3. No longer requiring school attendance at all. BUT
4. Requiring that each child take standardized, government-approved tests in all subjects every year, as well as interim tests during the year. All tests will be regularly scheduled, and administered and machine-scored by computer. (Arne Duncan’s plans are close to this already. The only function of school is test-prep. Families can choose how they want to do it with no “interference” from the government — online, private school, tutor, or doing nothing.)
5. Requiring that people pay the corporations to take the tests or for their children to take the tests. (A “test-scoring” fee.) All fees must be paid before the test-taker takes the test.
6. Not taking the tests is not an option for those under 18. Failing to take the tests results in prison for the parents of those under 16, and prison for the students themselves ages 17 and 18, unless all past due testing-scoring fees, plus interest, are paid immediately. Prisoners will be put to work. Money earned goes to pay past bills for test-scoring fees for tests not taken.
7. No college attendance is required for a degree. All you need to do is pass the standardized competency test for any degree, including MDs. (Like the Bar, but no law school required, like the CPA exam, but no business school required.)
There will be no “education budget” at all. Instead, with 50 million test-takers, test creators and test administrators will take in billions each year from “test-scoring” fees for doing nearly nothing, once the tests are in place. Even if the annual average fee is a mere $500, the total will be about 25 billion, about the same as the current NCLB annual budget. And whenever the feds feel they need to put more poor people in jail, they will raise the test-scoring fee a little.
A new industry loaning poor families money to pay their test-scoring fees will emerge. Special interest groups will be allowed to pay test-scoring fees for qualifying families, as the groups see fit. Donations to many of these groups will be tax-deductible.
I think most people would agree to steps one to four with no hesitation, now that everyone is convinced that our schools are “broken” and that private enterprise does everything better. Step five would be easy if the fee is low at first. Step six can be motivated by horror stories placed in the media about lazy people who don’t want their children to learn anything. Step seven would pass tomorrow.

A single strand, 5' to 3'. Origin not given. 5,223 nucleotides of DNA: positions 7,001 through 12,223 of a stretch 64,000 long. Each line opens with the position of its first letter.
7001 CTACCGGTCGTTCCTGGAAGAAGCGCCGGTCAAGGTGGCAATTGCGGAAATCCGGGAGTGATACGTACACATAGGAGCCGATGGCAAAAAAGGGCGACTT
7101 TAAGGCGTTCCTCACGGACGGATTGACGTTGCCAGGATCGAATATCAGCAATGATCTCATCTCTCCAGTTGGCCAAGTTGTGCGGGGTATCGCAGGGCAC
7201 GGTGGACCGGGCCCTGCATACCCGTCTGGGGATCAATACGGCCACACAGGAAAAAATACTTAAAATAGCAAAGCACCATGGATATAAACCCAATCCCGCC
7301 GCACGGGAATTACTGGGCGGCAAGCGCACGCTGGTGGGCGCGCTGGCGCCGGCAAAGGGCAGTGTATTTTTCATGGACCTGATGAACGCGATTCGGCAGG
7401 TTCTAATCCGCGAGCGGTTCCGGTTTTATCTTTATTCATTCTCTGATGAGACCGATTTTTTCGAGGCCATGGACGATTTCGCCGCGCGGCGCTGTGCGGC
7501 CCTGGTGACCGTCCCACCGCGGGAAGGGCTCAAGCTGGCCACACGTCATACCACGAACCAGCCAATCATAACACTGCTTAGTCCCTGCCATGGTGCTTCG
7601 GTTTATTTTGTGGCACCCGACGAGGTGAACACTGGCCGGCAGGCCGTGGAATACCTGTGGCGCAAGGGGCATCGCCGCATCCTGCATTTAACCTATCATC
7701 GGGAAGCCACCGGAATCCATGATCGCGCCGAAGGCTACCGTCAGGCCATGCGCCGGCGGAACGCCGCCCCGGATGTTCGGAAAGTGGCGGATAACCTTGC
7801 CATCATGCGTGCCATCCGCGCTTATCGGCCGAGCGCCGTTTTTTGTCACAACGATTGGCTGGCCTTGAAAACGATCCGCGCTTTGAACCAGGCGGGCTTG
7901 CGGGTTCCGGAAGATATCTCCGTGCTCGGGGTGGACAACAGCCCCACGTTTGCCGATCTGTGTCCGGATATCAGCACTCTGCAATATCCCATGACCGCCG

Stephen Krashen, Professor Emeritus, Rossier School of Education, University of Southern California
A Few Modest Proposals
• Proficiency in at least two languages will be a required and central element of “global competence.”
• At least ten states will follow Utah’s lead and fund the establishment of immersion programs.
• For every “free” teacher from China or Spain, states will fund a scholarship for a bilingual American graduate pursuing a teaching license.
• Every college language professor will spend a day in a K-12 classroom.
• Barack Obama will spend an hour a day brushing up on his Bahasa Indonesia.
• School boards will award credit to students for how well they communicate rather than how many years they have survived language classes.
• School districts recognize home schoolers, heritage speakers, year-abroad returnees, and others for their language abilities.
• European language teachers will stop complaining that Chinese is taking over the world.
• Chinese teachers will approach non-Chinese colleagues and learn something from them.
• The Department of Education will realize that foreign languages are the one field with agreement on standards and make it a model for other fields.
• All language teachers will have at least one heritage or native speaker from the community visit their classes, physically or virtually.
• Colleges will give scholarships to students demonstrating proficiency in a language other than English.
• Realizing that bilinguals are more likely to get rich and donate money, colleges will begin recruiting world language speakers.
• Xenophobes will stop complaining that Spanish is an option at ATM machines.
• Districts will stop buying textbooks and use the savings for long-term professional development and balanced assessment systems.
• Language Magazine will have a booth at the ACTFL Convention in Denver.
• Scholars will discover that the Mayan calendar actually ended in 1986.
Happy New Year!
Carl Falsgraf, Director, Center for Applied Second Language Studies, University of Oregon